Today’s post comes from Judith Adkins, an archivist with the Center for Legislative Archives in Washington, DC.
In June 1969, patrons of New York City’s Stonewall Inn and their supporters took to the streets to resist police harassment. National Gay, Lesbian, Bisexual, and Transgender Pride Month commemorates these events, widely credited with sparking the modern LGBT rights movement.
Well before the heady days of gay liberation, however, an earlier generation of “homophile” activists advanced the cause, step by step.
Chief among these pioneers was astronomer-turned-activist Franklin Kameny. Ousted from his government job in 1957 because of his sexual orientation, Kameny appealed his firing all the way to the Supreme Court. Mere months after losing that appeal in 1961, he co-founded the Mattachine Society of Washington, the first gay rights organization in the nation’s capital.
This “first” led to another: In defense of Mattachine, Kameny became the first openly gay person to testify before the U.S. Congress.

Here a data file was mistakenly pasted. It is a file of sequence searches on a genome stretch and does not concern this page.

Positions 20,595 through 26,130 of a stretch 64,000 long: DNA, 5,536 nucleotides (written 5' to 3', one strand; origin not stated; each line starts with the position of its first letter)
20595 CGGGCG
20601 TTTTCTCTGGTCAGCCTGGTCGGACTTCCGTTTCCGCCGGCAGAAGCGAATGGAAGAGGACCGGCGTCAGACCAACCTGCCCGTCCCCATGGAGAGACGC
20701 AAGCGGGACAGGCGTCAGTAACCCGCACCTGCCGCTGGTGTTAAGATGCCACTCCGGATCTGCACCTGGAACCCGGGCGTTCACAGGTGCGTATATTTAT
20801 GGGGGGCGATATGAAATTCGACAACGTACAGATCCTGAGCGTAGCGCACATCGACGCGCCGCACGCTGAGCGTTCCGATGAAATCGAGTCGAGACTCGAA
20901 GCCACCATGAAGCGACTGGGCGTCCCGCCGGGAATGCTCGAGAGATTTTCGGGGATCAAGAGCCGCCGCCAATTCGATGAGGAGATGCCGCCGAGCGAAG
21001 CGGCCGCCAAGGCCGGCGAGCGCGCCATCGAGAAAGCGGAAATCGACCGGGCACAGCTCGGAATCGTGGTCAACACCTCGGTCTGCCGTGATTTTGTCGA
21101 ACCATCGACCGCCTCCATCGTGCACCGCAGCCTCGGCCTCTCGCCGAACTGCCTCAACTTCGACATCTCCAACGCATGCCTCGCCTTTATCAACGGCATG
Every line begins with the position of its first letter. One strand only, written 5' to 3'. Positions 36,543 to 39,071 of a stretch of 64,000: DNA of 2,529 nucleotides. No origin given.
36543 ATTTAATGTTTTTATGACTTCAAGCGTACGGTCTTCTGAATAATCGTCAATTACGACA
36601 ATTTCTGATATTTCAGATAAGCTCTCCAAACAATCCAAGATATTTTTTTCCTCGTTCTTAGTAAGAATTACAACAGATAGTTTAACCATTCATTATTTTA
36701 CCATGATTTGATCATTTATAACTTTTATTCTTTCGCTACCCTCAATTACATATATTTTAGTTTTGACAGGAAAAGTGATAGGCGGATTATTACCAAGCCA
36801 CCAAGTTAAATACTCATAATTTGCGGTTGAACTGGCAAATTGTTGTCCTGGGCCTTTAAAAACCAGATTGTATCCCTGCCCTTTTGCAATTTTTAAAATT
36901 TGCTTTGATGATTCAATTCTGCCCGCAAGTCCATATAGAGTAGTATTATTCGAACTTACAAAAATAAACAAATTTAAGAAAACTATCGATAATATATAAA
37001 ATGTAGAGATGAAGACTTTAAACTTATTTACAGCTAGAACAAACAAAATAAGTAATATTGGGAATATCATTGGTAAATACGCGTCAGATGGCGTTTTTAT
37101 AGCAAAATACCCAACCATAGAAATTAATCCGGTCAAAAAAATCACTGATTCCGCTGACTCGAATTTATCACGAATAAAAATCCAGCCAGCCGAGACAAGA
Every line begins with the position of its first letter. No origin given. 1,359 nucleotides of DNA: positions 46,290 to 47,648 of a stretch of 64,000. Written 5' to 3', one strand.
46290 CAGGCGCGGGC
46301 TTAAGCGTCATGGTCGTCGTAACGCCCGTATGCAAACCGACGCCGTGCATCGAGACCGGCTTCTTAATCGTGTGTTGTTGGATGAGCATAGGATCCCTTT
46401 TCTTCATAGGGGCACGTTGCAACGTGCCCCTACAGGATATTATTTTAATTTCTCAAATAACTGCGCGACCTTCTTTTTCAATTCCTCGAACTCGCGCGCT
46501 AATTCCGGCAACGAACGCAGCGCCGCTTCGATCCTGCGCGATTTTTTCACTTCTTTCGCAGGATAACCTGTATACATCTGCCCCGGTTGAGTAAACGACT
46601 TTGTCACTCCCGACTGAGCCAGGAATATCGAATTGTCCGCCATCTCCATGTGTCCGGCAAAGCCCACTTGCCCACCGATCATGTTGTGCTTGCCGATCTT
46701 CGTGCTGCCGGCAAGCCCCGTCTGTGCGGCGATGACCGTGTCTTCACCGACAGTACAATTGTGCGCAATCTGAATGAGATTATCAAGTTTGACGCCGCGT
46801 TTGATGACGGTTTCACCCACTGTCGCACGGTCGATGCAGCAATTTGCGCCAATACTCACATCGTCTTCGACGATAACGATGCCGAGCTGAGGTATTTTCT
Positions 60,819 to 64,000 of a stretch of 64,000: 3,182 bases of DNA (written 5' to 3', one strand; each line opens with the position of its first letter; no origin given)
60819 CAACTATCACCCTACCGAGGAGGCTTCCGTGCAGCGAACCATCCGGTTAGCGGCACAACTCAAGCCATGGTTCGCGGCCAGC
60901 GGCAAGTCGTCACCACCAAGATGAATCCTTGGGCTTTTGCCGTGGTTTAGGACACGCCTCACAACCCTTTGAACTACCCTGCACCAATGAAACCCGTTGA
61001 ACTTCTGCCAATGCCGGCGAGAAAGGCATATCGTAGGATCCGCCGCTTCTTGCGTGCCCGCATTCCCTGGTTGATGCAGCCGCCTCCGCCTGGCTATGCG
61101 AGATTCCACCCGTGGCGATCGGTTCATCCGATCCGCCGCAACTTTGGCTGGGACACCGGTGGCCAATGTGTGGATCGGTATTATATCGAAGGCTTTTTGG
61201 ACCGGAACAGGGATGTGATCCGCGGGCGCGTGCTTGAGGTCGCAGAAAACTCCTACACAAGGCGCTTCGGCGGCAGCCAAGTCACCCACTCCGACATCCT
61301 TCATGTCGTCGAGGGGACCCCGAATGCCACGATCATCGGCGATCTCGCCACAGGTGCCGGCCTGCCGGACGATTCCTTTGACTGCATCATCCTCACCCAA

In 1962 the Mattachine Society of Washington applied for and was granted a city license to fundraise in the District of Columbia. When Congress learned that an organization working on behalf of homosexuals had received such a permit, some members were not pleased. Congress’s jurisdiction over the capital city gave it the means to take concrete action.
Dowdy Proposal, 1963. (Records of the U.S. House of Representatives, National Archives)
On May 1, 1963, Congressman John Dowdy of Texas introduced a bill, H.R. 5990, to amend the existing D.C. Charitable Solicitations Act. Dowdy’s bill stipulated that before granting a fundraising license the D.C. Board of Commissioners had to certify that the grantee would “benefit or assist in promoting the health, welfare, and the morals of the District of Columbia.”
Dowdy’s original bill proposal makes it clear that Mattachine was both the impetus behind the bill and its intended target.
As president of Mattachine, Kameny requested that a representative of the organization be permitted to testify at any hearings held on the bill. In response, the committee invited Kameny himself to speak.